by Kristin Hoffmann, University of Western Ontario
A few months ago, I published an article that Jane Schmidt had written for the Canadian Journal of Academic Librarianship special issue on diversity (I am one of CJAL’s co-editors). Before I knew it, Jane had tweeted about her article’s publication. I was surprised; had she been constantly refreshing the journal’s web site? How had she found out about it so quickly?
And that, librarian-authors, is the beauty of ORCID:
• When you have an ORCID ID,
• and you give it to a journal you are publishing with,*
• and the journal registers DOIs for the articles it publishes (and many journals do),
then, when the journal publishes your article,
• the DOI registration sends the information about your ORCID to CrossRef,
• and CrossRef sends information to ORCID about your new article,
• and ORCID lets you know that it has added a new publication to your profile.
This all happens seamlessly. It’s a great example of technologies talking to each other and making our researching and authoring lives easier.
As an editor, it was gratifying to see an author promote her publication online so soon after it was published. I’ve also used my ORCID ID as an author, and getting the notification from ORCID that my publication was added to my profile was a good ego boost—even an automated email can be affirming.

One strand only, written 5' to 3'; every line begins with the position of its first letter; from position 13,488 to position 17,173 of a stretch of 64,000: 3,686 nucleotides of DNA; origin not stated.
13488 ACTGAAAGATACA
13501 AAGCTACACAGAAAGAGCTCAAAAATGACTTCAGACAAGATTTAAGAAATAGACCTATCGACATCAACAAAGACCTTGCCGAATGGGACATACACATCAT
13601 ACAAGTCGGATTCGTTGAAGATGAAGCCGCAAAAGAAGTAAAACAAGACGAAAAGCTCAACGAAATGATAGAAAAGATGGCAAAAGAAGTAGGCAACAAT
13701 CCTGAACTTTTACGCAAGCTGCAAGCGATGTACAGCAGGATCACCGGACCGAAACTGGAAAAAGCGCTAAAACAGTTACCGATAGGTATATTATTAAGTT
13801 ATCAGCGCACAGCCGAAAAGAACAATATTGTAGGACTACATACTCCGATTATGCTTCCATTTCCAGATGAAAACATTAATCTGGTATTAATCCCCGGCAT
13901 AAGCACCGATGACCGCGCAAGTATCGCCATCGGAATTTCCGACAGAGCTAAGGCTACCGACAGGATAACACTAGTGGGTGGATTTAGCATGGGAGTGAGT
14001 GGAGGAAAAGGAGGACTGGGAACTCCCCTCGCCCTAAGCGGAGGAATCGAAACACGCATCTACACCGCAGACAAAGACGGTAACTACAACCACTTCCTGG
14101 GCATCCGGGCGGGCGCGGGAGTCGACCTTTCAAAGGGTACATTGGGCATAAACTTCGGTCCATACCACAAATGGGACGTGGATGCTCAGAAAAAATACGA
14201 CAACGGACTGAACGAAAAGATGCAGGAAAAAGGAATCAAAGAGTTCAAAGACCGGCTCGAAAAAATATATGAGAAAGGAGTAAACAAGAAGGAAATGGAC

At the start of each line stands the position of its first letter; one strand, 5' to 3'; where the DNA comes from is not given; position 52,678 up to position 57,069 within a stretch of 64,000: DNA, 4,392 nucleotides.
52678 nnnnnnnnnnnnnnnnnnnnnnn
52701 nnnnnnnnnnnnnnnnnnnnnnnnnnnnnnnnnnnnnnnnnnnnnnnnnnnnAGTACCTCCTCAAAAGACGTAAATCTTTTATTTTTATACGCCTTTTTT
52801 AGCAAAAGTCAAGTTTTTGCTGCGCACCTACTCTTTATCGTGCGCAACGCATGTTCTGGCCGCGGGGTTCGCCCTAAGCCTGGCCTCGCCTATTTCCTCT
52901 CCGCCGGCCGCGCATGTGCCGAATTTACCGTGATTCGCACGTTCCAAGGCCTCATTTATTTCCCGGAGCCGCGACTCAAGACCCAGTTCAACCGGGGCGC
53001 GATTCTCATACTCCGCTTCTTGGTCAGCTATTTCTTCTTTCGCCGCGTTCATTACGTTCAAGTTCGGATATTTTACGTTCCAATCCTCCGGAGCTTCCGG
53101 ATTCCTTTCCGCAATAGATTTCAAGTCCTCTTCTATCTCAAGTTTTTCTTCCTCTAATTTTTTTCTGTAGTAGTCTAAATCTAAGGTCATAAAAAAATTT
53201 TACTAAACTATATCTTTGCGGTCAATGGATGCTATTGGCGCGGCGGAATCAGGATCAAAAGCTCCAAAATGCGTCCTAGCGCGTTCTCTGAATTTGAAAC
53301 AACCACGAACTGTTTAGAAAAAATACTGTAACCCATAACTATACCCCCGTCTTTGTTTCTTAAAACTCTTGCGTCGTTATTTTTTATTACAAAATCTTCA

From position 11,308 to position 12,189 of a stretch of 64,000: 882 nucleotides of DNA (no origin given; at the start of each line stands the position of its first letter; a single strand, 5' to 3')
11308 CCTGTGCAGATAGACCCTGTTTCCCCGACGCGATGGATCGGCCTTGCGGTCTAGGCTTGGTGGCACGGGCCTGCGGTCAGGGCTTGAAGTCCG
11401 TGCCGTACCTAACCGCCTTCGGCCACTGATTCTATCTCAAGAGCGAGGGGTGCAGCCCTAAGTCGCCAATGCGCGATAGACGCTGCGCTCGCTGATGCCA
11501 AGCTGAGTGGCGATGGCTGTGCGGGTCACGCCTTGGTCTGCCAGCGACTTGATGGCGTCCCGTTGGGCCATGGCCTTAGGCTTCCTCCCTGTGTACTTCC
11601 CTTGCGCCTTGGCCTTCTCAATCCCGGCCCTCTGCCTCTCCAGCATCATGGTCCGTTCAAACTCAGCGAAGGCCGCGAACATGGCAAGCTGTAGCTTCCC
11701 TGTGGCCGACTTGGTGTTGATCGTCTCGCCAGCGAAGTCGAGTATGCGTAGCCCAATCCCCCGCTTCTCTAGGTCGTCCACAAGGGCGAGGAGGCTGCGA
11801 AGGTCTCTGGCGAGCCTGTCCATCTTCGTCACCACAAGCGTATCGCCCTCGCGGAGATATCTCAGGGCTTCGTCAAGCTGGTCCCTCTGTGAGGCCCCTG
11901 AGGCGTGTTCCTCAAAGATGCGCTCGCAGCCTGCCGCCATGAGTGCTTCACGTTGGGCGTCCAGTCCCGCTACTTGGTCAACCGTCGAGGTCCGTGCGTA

Other benefits of an ORCID profile include:
• Pulling together publications with different names or name variants (e.g., initials, full first names, different last names)
• Helping you keep your CV up to date
• Communicating information to and from funding agencies, if you apply for grants
• Helping you demonstrate the attention and reach of your publications, by connecting ORCID with tools such as ImpactStory
If you don’t have an ORCID ID, take 30 seconds to sign up for one at the ORCID site, https://orcid.org/.
And take another ten minutes or so to add your previous publications to your profile:
- Import your works directly from another system, such as Scopus, PubMed, or CrossRef
- Use the BibTeX import, which works especially well if you have an up-to-date Google Scholar profile
- Add works manually
Then include your ORCID ID with the next article you submit, and when your article is published, you too can have a Shazam! moment and experience the beauty of ORCID.
*Technically, in this case, I searched for Jane’s ORCID ID and added it to her article’s metadata before I published the article.
This article gives the views of the author(s) and not necessarily the views of the Centre for Evidence Based Library and Information Practice or the University Library, University of Saskatchewan.